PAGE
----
Can you walk me through a step-by-step from when you got the data to when you finished the map?
The first step is figuring out how the researcher is going to get you the data. I believe he gave me a Dropbox so I downloaded all the data. Then, from there, it’s a matter of figuring out what unit of geography the data was in. Right now it’s divided by census tracks I believe. You kind of have to figure out how the geography is divided up. Once you figure out it’s by census tracks you need to download the shapes for every census tracks in America because otherwise how would the program know which shape the geography is. Once I get the data,I know the geography, and I download the shape files for the geography – I link up the data to the shapes. That’s the first thing.
From there, I organize all the files so that when I tell the computer program ‘Hey, go look for everything in the New York metropolitan area’ I know which file to look in. I know how to tell the computer program where to look for that file – the file being the shape file with all the data. Once I organize all the files, let’s make a map with just one of the metropolitan areas – let’s say it’s just New York. We do it with just one of the metropolitan areas and you get it to work, then all you have to do is say ‘Now that one of these works, lets direct you to another file. Let’s go to Chicago now and see if that works’ and then Chicago works. From there, I made that little drop down menu and then that lets you automatically – instead of me telling the computer program where to shift the map to – can have the users do it themselves so I can shift to New York from Chicago. At that point it’s just pretty self explanatory. You just need to map whatever colors you want to put on the map.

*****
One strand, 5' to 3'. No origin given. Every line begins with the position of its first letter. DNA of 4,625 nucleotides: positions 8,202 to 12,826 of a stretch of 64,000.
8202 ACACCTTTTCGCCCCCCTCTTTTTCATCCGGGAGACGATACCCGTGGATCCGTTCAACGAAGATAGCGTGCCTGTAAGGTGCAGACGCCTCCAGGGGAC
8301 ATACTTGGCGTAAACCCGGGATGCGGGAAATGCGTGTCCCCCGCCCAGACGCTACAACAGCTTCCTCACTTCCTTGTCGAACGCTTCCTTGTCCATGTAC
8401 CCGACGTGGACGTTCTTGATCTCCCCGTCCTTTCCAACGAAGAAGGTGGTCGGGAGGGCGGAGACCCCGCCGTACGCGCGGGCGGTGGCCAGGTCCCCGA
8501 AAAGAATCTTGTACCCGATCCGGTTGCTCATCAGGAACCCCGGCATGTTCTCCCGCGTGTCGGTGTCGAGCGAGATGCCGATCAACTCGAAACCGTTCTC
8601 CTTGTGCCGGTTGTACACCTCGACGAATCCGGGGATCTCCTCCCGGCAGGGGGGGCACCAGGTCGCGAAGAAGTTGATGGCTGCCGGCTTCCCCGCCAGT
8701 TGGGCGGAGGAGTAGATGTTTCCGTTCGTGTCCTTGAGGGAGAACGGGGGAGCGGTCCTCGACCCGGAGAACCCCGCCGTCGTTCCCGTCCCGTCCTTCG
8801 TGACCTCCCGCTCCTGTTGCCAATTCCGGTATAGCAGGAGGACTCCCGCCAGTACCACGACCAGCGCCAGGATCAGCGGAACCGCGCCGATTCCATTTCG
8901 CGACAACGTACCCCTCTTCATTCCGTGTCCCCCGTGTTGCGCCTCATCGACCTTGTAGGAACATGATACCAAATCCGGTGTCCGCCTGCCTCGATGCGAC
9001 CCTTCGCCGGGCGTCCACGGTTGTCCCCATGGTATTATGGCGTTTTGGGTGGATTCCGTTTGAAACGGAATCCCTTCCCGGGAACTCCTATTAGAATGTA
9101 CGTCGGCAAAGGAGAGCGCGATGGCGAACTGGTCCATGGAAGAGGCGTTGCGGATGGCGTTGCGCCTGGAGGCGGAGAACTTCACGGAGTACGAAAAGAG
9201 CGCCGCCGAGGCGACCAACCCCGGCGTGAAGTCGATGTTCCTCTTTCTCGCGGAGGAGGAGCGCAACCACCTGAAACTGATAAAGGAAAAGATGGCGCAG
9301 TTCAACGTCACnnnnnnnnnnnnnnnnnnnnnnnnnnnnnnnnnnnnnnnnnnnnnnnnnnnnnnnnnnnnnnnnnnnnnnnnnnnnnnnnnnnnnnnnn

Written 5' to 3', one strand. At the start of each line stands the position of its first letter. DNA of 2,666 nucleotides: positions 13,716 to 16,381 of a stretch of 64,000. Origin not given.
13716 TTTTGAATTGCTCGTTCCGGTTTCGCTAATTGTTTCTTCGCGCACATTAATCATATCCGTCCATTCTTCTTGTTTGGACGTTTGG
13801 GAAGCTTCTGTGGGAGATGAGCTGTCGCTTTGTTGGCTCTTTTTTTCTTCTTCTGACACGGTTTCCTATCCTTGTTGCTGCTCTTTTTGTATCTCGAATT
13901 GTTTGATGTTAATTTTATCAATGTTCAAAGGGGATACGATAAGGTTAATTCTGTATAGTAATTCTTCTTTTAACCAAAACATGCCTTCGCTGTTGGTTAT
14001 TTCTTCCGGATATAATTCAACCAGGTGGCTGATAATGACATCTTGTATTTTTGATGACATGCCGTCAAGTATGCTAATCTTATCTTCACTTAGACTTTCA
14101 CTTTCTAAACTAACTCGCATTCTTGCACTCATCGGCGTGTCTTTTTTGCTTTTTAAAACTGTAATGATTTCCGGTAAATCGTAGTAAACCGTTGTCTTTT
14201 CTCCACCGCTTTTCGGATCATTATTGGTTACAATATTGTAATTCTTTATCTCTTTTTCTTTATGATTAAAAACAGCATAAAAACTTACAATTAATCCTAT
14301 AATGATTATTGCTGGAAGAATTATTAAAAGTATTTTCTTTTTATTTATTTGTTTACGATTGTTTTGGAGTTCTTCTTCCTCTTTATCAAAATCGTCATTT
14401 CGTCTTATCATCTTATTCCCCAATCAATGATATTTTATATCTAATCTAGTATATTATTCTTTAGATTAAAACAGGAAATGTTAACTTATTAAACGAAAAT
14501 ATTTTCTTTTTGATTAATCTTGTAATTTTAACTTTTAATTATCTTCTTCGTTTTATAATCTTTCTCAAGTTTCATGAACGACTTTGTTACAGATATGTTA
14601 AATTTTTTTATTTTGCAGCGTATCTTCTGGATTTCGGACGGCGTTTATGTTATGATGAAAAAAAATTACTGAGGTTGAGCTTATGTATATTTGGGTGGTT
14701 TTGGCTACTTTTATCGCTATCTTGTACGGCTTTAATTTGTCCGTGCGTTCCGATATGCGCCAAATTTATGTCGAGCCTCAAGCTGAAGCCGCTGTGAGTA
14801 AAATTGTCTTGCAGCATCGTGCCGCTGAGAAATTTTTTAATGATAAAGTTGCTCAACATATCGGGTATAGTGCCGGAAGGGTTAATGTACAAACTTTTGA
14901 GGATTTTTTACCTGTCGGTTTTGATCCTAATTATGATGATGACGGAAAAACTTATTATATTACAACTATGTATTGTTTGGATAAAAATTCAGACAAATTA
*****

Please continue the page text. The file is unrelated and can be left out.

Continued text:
Was there a certain tool you used?
The base map – the fact that the United States is behind here and it looks like a real map – that is from Mapbox. Then, the actual program that helps turn the code into a map, is called Mapbox TS and that’s like a kind of library that helps connect and helps me write code so I can map all these little shapes into 3D things.